posted by Matt Eyles, AHIP President & CEO
on October 2, 2020
The Supreme Court’s Fall term begins on the first Monday in October, and the docket is full of cases that have a significant impact on the health care future of the country. While much of the focus is on Texas v. U.S. (now California v. Texas) and its potential to undo the Affordable Care Act, Rutledge v. PCMA is also a case to watch.
Why? Because this case has the potential to upend the administration of employer-provided coverage upon which more than 150 million hardworking Americans depend. If this case goes the wrong way, health care costs will be raised for millions of families at a time when everyone is desperately working to lower them.
At its core, Rutledge v. PCMA is about preserving the key principle of national uniformity enacted by Congress over four decades ago in the federal Employee Retirement Security Act (ERISA). ERISA plans are regulated at the federal level, giving employers more flexibility and more uniform benefits to their employees. This is particularly important for employers that operate in multiple states around the country. This would disappear if employers were faced with regulations from 50 individual states. ERISA was designed to incentivize employers to voluntarily offer robust coverage to employees across the country – and it has worked. More than 70% of Americans are satisfied with their employer-provided health coverage, according to an AHIP employer survey.
The case centers around an Arkansas state law (Act 900) that nullifies how employers – working together with pharmacy benefit managers (PBMs) – design, negotiate and administer the prescription drug benefits delivered under their ERISA plan. This partnership helps employers not only offer comprehensive and affordable prescription drug coverage, it assists companies with managing the benefit for their employees.
The U.S. Court of Appeals for the Eighth Circuit ruled that Arkansas does not have the legal authority to regulate these partnerships. ERISA plans are regulated at the federal level, meaning ERISA pre-empts the Arkansas law. In April, AHIP authored an amicus brief urging the U.S. Supreme Court to affirm that decision.
A ruling that reverses the Eighth Circuit’s decision would undermine the uniform administration of employer-sponsored plans under ERISA. ERISA plans are the bedrock of the American health care system, providing health benefits for nearly 153 million Americans under the age of 65. If allowed to stand, Arkansas’ statute would significantly increase the cost of providing ERISA benefits.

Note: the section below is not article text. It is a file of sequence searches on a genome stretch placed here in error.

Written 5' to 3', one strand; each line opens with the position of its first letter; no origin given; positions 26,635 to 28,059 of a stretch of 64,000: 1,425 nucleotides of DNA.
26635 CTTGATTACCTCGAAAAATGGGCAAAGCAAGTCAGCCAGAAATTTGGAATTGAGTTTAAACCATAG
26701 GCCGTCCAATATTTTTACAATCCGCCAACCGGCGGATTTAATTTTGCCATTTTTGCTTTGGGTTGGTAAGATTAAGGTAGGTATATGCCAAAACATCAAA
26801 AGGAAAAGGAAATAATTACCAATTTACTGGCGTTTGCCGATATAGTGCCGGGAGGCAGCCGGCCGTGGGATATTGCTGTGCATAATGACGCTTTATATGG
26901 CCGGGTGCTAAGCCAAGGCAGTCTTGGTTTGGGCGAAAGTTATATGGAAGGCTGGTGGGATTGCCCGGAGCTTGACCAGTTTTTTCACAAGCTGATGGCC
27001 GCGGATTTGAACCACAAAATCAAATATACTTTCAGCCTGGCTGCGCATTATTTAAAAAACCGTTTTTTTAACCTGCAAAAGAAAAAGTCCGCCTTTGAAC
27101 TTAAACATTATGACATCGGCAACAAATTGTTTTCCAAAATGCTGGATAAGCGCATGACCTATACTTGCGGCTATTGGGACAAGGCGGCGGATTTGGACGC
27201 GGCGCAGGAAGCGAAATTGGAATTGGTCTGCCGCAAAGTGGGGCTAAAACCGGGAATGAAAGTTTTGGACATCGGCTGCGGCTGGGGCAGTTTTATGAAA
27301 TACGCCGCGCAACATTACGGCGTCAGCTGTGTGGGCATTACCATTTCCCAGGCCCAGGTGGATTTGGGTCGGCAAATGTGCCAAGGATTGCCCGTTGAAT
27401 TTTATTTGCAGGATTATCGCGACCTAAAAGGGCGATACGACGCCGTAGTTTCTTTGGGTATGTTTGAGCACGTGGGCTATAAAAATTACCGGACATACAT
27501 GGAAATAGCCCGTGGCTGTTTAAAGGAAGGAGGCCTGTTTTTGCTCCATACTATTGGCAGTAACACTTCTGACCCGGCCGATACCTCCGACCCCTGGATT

Arkansas’ statute would interfere with the core function of ERISA plans: determining how both employer plan sponsors and their employees pay for benefits. ERISA plans and their PBM partners would no longer have the freedom and flexibility to design and administer nationally uniform reimbursement rates for their prescription-drug benefits under Arkansas’ model. Moreover, it could cause employees that live in one state to pay even higher drug prices than their colleagues that happen to live in a different state – or worse, could result in every employee paying more. All of this at a time when the nation is already facing a prescription drug pricing crisis.
Upholding state laws like Arkansas’ Act 900 would also threaten the ability of ERISA plans to use third-party administrators beyond PBMs. For example, ERISA plans’ ability enter into arrangements with Centers of Excellence that specialize in certain types of complex care, such as cardiovascular treatment or orthopedic care, might be jeopardized by a ruling in favor of the Arkansas statute.
AHIP has encouraged the Supreme Court to uphold the Eighth Circuit’s decision, and to continue to preserve ERISA’s goal of ensuring predictable, uniform rules for ERISA plans and their administration nationwide. Anything less would significantly disrupt employers’ ability to predictably and efficiently design and administer more affordable ERISA plans. ERISA works for the tens of millions of Americans who get their coverage through work.
Let’s protect that coverage, not jeopardize it.